In this executive management interview, Peter Soelkner of Vetter explains the company’s strategy behind its increased APAC presence, offers his insights on the position of the APAC region as compared to other world markets, and discusses the advantages that can result when large pharma and small/emerging biotech companies work together.
1. For our readers’ acquaintance with Vetter, can you briefly discuss what the company does and the service portfolio it offers?
Vetter is a globally operating independent Contract Development and Manufacturing Organization (CDMO) headquartered in Ravensburg, Germany. We are a solution provider to the pharmaceutical and biotech industries and specialise in the clinical development, the aseptic manufacturing, and the final packaging of syringes, cartridges, and vials. Our facilities, located in the US and Europe provide support for early-stage drug products with seamless transfer to our commercial manufacturing for large-scale production.
We have an extensive experience of working with biologics and other complex compounds including monoclonal antibodies, peptides, interferons, and vaccines. As a complete service provider with approximately 3,600 employees, we offer support to our customer’s products throughout their lifecycles from preclinical development through global market supply. Vetter is the originator of dual-chamber technology which enables easier, safer lyophilised drug administration. We are also a leader in the use of RABS technology in clean rooms which mitigates the risk of product contamination throughout the manufacturing process.
As a family owned independent company, we do not manufacture our own drugs but focus solely on our customer’s product success.
2. Two years ago your company announced the opening of a sales office in Singapore which represented your first physical presence in Asia. What was the thinking behind choosing Singapore?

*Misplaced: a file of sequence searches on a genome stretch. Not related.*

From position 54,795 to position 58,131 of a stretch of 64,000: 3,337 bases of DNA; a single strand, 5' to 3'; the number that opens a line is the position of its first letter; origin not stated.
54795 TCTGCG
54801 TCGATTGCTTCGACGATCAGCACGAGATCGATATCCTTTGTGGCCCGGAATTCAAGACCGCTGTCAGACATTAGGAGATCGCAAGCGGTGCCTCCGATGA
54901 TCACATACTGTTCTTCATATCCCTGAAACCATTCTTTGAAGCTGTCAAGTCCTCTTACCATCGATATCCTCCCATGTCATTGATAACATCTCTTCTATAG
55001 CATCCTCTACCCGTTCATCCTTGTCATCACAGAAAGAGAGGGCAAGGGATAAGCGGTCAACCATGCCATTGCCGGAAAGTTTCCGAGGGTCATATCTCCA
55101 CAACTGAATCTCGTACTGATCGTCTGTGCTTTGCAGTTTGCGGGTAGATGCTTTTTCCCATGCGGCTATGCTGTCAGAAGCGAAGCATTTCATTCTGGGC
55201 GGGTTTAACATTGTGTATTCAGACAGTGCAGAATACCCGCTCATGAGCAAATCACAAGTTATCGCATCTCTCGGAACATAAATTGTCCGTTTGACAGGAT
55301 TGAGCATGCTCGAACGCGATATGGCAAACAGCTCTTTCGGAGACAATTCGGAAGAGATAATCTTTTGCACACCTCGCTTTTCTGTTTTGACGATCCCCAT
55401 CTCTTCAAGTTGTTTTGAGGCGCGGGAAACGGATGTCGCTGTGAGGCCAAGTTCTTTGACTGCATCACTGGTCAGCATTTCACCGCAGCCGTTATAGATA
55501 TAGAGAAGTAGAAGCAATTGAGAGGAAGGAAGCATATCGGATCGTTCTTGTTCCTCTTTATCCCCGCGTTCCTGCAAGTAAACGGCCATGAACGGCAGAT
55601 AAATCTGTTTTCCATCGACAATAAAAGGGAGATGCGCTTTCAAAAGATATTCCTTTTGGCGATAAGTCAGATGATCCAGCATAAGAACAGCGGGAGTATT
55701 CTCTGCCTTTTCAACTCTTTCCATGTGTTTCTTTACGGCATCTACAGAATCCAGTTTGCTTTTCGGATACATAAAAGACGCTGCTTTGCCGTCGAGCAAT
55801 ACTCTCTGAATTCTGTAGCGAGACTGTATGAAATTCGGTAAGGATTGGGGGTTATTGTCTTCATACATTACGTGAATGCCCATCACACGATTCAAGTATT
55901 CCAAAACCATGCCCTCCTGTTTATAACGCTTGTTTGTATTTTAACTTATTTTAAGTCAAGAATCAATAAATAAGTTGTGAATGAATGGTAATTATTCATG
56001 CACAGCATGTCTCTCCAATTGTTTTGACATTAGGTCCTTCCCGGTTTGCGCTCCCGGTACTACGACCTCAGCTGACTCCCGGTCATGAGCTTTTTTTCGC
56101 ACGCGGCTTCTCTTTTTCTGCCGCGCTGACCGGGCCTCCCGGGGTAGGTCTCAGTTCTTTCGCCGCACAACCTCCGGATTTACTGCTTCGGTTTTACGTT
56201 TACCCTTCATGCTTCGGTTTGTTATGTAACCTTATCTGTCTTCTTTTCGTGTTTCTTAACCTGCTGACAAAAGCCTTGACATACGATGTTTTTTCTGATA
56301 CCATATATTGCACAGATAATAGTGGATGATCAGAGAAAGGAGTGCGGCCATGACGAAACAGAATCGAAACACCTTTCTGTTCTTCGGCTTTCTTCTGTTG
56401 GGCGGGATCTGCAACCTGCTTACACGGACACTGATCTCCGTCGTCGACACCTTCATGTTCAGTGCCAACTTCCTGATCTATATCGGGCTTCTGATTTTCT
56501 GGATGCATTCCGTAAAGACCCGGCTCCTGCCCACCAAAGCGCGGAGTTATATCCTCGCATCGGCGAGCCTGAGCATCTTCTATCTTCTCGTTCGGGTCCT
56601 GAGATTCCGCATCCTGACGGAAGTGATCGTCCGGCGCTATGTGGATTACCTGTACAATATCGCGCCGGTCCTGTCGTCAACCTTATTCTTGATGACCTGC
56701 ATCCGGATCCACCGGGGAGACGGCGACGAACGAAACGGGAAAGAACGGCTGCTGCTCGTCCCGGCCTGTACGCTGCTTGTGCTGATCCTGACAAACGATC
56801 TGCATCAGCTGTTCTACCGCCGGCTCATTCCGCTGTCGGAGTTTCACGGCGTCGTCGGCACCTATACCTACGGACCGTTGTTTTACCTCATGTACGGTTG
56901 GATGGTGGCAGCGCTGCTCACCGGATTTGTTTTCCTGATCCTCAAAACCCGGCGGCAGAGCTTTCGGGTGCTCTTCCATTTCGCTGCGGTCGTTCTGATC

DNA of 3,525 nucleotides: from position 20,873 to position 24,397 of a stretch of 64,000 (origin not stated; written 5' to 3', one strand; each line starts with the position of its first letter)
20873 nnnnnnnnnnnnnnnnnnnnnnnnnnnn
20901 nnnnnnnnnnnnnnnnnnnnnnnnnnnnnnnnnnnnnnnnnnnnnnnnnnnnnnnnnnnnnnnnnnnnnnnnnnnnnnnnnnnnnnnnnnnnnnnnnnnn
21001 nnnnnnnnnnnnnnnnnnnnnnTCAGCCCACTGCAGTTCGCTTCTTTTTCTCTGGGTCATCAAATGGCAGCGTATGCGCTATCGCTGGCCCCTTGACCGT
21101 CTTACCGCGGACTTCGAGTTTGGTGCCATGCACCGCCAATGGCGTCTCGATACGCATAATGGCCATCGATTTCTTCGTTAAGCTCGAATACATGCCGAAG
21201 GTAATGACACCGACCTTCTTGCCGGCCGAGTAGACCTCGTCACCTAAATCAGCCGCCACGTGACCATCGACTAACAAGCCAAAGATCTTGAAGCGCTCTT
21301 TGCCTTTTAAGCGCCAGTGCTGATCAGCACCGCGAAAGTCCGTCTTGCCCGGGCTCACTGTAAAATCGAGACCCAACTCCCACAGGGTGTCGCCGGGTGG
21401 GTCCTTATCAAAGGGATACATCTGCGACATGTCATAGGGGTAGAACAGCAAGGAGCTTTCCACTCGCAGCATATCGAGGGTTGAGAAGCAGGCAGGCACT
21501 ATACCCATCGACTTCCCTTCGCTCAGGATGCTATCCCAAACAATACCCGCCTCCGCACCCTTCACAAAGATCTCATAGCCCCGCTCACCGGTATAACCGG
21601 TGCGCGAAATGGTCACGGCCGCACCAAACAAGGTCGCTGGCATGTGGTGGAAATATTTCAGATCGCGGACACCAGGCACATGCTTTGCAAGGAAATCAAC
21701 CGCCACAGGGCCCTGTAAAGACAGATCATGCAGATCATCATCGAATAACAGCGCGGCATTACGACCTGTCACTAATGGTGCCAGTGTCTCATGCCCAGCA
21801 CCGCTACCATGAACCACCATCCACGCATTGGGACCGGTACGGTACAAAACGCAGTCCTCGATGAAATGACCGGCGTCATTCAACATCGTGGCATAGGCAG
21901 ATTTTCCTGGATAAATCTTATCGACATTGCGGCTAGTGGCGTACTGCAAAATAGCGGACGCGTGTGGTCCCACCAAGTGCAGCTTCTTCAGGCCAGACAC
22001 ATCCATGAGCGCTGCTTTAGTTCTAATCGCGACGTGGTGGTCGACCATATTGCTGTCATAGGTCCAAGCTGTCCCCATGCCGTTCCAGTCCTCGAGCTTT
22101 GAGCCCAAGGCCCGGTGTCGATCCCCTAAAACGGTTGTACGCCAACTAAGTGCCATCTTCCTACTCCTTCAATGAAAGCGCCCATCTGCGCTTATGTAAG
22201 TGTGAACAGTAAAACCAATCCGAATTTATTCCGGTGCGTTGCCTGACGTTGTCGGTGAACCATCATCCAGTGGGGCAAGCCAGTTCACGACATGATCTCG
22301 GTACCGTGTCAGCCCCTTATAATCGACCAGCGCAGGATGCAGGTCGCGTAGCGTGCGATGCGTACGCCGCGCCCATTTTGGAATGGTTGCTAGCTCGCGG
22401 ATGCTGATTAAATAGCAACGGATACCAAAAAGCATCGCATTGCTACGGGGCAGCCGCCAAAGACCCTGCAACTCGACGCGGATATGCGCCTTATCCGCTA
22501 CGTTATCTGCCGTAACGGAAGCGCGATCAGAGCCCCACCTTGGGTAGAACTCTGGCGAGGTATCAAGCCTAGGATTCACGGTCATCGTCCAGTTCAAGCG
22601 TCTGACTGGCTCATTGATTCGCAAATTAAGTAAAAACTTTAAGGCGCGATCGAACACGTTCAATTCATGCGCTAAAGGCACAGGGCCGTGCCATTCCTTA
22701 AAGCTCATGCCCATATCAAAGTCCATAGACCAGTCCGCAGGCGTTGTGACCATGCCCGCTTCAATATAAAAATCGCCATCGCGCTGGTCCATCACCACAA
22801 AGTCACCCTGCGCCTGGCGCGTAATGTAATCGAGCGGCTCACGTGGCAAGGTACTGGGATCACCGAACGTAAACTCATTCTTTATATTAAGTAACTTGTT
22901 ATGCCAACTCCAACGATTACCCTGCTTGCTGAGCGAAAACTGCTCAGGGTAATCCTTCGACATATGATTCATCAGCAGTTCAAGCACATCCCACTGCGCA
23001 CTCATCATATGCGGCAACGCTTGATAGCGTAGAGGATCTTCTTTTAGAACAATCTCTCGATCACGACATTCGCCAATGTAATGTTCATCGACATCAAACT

There were a variety of reasons behind our choice of Singapore as our first Asian-based office. Singapore is considered a global biomedical sciences hub, and Asian healthcare market is one of the fastest growing markets worldwide. This market offers great potential for pharmaceutical and biotechnology companies, and as a result also requires the services that a Contract Development and Manufacturing Organization (CDMO) like ours can offer.
Also, an important fact was that a lot of the companies doing business in Asia Pacific (APAC) region are already key customers of Vetter and call Singapore their home. Therefore, choosing this geographic location was an easy decision. Additionally, our choice was underlined by the characteristics of Singapore as a politically neutral, vibrant city with an international airport and convenient location in the heart of the APAC region.
Our experience to date demonstrates that this prime location has only increased awareness of our service portfolio and has improved our access to this promising market. We have every reason to believe that this positive situation will continue into the future.
3. How do you plan on using your presence to take advantage of the Japanese market in the coming years?